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Milestones in Ocean Racing
globe ROUND the WORLD Geo Files
The Volvo Ocean Race 2001-2002
Geo Files
1968-69: First Solo Globe-Circling Race

The Sunday Times of London sponsors the Golden Globe, the first single-handed, nonstop race around the world.

On June 14, 1968, Robin Knox-Johnston, 29, one of nine starters, sets out from Falmouth, England. Almost ten months later, Johnston returns to Falmouth as the winner—and the lone finisher.

1972-73: The Golden Globe’s Offspring

Inspired by the Golden Globe, England’s Whitbread corporation and the British Royal Naval Sailing Association establish the Whitbread Round the World Race.

The first Whitbread will cover some 27,000 nautical miles (31,070 miles/50,000 kilometers) in four legs. On September 8, 1973, 17 crewed yachts begin the race. Nine months later 14 boats cross the finish line. Three racers have been lost at sea.

1979: The Fastnet Turns Deadly

This year Britain’s Fastnet Race—the largest ocean race yet, with 303 entries—proves disastrous as 17 people die and 24 boats sink when the fleet is hit by a squall along the course’s southern route. At the conclusion of the race, the committee devises new regulations to improve the safety and seaworthiness of oceangoing yachts, an idea that extends to the around-the-world races.

1982: A New Breed of Ocean Racer

The British Oxygen Corporation (BOC) sponsors a solo around-the-world race called the BOC Challenge. The course includes three stops —Cape Town, South Africa; Sydney, Australia; and Rio de Janeiro, Brazil—and begins and ends in Newport, Rhode Island.

The boats for the first BOC Challenge are designed with automated winches, autopilot helms, and other automated aids. French diver Philippe Jeantot, in Credit Agricole, a 56-foot (17-meter) sloop, wins the race in 159 days, 2 hours, and 26 minutes—11 days ahead of his closest competitor. It is the fastest solo circumnavigation yet. Jeantot’s boat was lighter, faster, and easier to handle than his competitors’.

1989: One Man, One Boat, First Home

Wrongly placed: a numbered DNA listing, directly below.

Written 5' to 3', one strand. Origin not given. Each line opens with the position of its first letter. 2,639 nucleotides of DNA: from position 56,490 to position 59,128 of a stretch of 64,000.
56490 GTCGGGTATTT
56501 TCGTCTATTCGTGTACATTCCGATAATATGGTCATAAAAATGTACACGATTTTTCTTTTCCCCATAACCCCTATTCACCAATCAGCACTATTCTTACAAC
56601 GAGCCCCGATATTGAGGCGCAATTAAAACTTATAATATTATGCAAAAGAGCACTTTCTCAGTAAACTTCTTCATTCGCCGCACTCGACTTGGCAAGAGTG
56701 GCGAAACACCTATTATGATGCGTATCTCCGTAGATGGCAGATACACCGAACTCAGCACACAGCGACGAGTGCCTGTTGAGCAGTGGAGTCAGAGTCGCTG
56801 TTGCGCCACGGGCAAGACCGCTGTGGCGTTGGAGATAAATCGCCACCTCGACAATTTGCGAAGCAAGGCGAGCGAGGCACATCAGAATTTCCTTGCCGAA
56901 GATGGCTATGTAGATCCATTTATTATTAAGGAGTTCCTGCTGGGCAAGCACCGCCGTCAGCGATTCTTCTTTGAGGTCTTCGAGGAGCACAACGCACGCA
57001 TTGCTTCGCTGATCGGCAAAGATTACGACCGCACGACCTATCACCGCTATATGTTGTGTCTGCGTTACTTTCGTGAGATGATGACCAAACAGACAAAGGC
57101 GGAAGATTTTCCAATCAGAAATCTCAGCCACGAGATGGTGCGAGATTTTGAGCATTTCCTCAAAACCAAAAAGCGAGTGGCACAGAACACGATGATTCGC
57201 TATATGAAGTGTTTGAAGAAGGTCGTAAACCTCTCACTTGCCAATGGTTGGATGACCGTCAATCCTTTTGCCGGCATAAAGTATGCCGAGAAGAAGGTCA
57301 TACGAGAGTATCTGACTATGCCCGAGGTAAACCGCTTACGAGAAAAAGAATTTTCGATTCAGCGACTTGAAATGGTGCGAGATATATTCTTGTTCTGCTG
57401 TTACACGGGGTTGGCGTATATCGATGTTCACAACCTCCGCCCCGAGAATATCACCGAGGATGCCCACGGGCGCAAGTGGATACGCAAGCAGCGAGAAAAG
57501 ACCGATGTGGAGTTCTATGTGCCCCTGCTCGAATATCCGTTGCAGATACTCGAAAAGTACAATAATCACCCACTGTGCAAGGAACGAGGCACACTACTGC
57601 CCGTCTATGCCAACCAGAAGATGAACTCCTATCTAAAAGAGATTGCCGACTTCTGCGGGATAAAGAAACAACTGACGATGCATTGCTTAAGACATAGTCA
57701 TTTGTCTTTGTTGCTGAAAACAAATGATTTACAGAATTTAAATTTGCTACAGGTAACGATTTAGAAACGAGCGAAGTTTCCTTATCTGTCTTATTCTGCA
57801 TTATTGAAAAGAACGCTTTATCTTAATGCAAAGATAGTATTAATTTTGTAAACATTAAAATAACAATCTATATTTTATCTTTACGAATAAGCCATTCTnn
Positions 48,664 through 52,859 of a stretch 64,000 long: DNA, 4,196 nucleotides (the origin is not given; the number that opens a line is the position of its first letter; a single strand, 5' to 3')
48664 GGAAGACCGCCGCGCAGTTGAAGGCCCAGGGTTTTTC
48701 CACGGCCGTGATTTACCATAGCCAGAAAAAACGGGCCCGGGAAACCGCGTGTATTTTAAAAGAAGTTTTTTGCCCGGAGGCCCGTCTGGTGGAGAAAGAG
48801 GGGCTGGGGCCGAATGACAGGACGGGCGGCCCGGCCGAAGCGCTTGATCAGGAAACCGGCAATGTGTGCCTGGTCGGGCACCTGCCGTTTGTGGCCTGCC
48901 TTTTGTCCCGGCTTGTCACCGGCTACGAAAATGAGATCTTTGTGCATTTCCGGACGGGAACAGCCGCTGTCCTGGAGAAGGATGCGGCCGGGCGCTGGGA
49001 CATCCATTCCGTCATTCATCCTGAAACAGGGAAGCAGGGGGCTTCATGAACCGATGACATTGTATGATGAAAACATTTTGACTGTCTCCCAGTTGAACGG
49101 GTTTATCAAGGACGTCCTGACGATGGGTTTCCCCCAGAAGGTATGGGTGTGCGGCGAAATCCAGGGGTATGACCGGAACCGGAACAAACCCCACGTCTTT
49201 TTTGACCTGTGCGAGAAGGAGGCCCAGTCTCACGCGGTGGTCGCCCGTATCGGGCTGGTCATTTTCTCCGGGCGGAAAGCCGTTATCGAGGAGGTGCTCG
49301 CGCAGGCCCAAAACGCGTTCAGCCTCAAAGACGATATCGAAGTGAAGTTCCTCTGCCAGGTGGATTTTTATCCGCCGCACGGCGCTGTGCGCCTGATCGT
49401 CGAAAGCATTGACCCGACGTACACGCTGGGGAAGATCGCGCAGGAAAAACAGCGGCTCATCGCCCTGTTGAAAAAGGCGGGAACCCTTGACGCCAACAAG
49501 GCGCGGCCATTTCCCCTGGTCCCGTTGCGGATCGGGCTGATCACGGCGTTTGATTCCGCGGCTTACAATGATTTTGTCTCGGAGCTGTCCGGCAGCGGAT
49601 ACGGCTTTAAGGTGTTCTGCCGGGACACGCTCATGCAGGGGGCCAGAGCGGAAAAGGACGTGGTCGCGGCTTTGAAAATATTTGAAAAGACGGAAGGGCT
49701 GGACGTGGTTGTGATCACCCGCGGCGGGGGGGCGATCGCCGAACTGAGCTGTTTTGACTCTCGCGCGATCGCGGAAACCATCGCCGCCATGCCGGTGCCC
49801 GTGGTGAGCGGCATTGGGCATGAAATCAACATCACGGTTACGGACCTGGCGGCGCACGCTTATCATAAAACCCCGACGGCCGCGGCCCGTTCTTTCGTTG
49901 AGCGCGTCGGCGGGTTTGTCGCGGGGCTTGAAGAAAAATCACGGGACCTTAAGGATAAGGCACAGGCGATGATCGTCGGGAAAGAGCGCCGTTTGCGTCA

Philippe Jeantot, the winner of the first BOC Challenge, develops the Vendée Globe race. Its motto: “One man, one boat, first home.” On November 26, 13 boats start the nonstop race from Les Sables-d’Olonne, France. Frenchman Titouan Lamazou returns in 109 days, 8 hours, and 49 minutes later.

2001: Going the Distance—Faster

Britain’s Ellen MacArthur becomes the fastest woman to sail around the world, completing the Vendée Globe course in 94 days and 3 hours. In October, American Steve Fossett, racing only against the clock, breaks the trans-Atlantic sailing record on his 125-foot (38-meter) catamaran, Play Station—smashing the previous record by almost 44 hours.

On September 23, eight boats begin the first Volvo Ocean Race (formerly the Whitbread Round the World Race) in Southhampton, England.

—Katie McDowell

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Yachts jockey for position off Auckland, New Zealand, in the Whitbread Round the World Race. Photograph from Frank Lane Picture Agency/CORBIS
Amer Sports One departs Rio de Janeiro, Brazil, at the start of Leg 5 of the 2001-2002 Volvo Ocean Race. Photograph by Carlo Borlenghi/SEA&SEE
Yachts race off Phuket, Thailand. Photograph by Jodi Cobb
In the first Americ’s Cup to be held outside the U.S. since 1870, a yacht races off Fremantle, Australia. Photograph by Roger Garwood and Trish Ainslíe/CORBIS